How to stay healthy during your pregnancy

For many women, getting pregnant can be a long and arduous process. Figuring out when you have the best chance of getting pregnant is complicated, as it can vary from month to month.

Maybe you are already pregnant, or you are doing your research for once you (hopefully!) become so soon. If it’s the latter, to increase your chances of getting pregnant, you could try an ovulation tracker like the one from MyHealthChecked to find out when you will be at your most fertile.

So, now you are pregnant and you’ve done all the things you need for you to stay healthy and increase your fertility – what now? It is extremely important to stay healthy for you and the baby, so let’s go through some top tips for how to stay healthy during your pregnancy.

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“Eating for two” – myth busted!

According to the NHS, there is actually no need to “eat for two” even if you are expecting twins or triplets. You may feel hungrier than you used to, but you can combat this by eating a varied and balanced diet. You don’t have to cut all of your favourites out of your diet; though a few of your favourites might get listed below, you just need to eat well. Balance is not all about the day, so eat that chocolate if you’re craving it, but make sure your balance is right for the week.

Get regular checkups

In most cases, a first visit to a healthcare specialist after confirming you are pregnant won’t happen until after the 8-week mark unless there is a problem. After this, it is important to make sure you schedule regular appointments. This is usually every four weeks until week 28, every two weeks until week 36 and then once a week until delivery, but this will vary depending on your healthcare provider and where you live.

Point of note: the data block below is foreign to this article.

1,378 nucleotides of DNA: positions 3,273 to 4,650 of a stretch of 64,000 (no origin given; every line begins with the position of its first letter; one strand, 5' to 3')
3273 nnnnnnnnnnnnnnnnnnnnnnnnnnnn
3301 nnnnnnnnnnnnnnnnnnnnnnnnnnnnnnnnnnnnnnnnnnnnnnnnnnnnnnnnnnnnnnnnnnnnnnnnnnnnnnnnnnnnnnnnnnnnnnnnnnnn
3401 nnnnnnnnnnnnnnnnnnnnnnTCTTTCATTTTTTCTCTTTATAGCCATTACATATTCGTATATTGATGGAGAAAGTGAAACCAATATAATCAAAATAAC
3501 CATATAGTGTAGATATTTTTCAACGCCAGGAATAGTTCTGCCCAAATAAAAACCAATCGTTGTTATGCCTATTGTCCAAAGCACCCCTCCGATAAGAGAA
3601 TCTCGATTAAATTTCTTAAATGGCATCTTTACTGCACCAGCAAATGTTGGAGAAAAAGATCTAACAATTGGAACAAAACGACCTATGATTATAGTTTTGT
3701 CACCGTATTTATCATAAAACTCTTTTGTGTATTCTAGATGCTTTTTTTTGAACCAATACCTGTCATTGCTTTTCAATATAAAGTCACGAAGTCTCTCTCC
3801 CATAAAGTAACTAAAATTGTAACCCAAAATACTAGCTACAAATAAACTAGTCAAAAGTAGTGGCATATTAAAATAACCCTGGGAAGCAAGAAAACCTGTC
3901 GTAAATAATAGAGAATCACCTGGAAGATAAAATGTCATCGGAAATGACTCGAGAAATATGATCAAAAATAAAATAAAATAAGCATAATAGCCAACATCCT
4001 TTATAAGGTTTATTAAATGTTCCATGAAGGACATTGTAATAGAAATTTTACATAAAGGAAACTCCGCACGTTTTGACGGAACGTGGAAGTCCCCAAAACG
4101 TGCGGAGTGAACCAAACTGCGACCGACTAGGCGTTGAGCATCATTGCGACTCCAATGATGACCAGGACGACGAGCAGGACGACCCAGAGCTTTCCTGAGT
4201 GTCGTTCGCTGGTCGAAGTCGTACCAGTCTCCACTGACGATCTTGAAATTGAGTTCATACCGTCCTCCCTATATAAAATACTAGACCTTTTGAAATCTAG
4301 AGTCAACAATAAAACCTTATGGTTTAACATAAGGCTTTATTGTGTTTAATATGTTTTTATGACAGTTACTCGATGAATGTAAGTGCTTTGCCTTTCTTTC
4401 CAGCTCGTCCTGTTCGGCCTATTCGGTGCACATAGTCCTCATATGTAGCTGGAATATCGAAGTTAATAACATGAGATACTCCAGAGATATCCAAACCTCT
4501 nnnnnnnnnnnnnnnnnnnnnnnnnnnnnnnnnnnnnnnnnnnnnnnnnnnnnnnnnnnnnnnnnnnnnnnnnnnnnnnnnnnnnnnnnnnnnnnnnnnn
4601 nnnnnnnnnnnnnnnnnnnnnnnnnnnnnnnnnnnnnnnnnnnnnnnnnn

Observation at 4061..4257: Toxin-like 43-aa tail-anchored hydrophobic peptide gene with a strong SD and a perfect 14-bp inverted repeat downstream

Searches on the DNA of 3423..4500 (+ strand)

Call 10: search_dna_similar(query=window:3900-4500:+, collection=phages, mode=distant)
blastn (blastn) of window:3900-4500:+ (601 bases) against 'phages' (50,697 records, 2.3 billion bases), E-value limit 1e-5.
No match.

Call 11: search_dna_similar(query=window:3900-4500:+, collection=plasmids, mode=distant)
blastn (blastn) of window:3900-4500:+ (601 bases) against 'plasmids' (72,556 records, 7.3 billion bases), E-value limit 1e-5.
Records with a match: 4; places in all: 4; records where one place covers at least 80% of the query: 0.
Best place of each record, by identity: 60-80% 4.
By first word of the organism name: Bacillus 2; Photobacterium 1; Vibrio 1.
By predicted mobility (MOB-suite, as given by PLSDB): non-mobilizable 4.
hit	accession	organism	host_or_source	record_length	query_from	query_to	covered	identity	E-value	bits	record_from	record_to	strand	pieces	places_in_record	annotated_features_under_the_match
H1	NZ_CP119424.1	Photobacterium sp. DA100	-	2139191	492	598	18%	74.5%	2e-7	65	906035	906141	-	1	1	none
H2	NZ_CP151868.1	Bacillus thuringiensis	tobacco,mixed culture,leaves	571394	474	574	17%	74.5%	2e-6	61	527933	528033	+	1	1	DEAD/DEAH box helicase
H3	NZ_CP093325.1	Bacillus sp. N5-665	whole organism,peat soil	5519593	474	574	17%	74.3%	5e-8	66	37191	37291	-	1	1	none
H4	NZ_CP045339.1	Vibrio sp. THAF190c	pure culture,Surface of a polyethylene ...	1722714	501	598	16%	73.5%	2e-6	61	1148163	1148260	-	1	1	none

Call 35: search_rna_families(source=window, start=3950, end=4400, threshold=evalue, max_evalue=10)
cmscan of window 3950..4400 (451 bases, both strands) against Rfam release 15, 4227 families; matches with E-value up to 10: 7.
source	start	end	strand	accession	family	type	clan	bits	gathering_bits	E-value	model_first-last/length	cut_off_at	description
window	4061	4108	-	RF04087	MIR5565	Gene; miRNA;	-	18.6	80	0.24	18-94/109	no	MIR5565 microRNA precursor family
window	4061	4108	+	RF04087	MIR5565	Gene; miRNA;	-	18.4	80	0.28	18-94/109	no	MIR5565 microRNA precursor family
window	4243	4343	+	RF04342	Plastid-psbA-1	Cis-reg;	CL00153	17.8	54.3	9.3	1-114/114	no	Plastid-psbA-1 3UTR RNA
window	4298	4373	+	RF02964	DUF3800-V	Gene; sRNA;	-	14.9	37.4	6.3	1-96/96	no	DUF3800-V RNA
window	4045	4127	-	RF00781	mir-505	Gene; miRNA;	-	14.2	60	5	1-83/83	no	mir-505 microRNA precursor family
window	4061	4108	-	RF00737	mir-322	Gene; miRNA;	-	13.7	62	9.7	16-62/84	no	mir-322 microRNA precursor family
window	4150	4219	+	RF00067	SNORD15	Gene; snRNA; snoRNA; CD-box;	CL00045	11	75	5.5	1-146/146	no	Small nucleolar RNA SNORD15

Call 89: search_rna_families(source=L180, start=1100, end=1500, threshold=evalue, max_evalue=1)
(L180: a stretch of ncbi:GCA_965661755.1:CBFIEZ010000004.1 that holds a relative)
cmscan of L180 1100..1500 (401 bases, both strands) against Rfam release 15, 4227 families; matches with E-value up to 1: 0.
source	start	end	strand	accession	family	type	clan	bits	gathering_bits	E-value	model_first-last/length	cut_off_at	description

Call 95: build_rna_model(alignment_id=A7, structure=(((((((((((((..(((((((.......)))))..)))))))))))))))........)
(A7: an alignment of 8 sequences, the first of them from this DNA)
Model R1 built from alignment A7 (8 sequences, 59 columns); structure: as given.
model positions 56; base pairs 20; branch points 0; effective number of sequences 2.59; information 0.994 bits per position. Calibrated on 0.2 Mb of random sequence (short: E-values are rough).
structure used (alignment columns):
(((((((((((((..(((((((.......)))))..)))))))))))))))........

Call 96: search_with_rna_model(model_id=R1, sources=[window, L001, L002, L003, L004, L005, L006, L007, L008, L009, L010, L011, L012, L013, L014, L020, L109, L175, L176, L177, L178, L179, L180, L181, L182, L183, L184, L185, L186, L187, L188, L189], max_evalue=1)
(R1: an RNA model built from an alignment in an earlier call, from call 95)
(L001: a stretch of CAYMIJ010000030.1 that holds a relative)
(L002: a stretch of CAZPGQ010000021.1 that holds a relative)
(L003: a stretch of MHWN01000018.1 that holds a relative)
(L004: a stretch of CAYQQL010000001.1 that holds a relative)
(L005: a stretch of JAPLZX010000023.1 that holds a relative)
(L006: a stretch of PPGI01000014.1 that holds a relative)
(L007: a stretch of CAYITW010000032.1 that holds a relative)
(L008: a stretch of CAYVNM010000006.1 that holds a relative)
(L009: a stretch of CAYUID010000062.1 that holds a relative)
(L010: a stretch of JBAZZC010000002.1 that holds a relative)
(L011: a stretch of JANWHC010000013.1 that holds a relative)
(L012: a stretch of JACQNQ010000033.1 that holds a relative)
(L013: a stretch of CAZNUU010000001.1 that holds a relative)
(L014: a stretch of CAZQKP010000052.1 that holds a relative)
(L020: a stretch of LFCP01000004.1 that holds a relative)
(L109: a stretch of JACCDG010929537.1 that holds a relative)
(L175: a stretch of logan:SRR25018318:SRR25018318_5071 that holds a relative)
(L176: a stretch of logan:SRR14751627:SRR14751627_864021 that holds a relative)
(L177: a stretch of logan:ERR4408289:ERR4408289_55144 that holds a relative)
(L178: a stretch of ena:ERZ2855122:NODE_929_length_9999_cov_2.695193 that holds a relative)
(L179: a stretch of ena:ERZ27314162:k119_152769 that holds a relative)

In these tests, you and the baby will be tested to make sure you are both doing well. This will check that you are both healthy, and can put your mind at rest and help relieve anxieties you might have.

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What not to do

The basic advice for this is simple: don’t drink, don’t smoke (or take in second-hand smoke), don’t do drugs. Some studies also suggest you stay away from solvents like paint thinners or even nail polish remover. Doctors aren’t there to judge you, so if you think you cannot stop drinking, smoking or using drugs, let your doctor know so that they can offer you the appropriate support.

Instead of these things, make sure you take your vitamins and get your rest! Exercising the pelvic floor muscles, like with Kegel exercises, can support your bladder, bowels and uterus, making delivery easier and preventing any later incontinence. Whether this is your first baby or not, don’t be afraid to ask for help. Attend a class or talk to your parent friends. This can be a good time to ask questions and really educate yourself on all of the best ways to keep yourself and your baby healthy.

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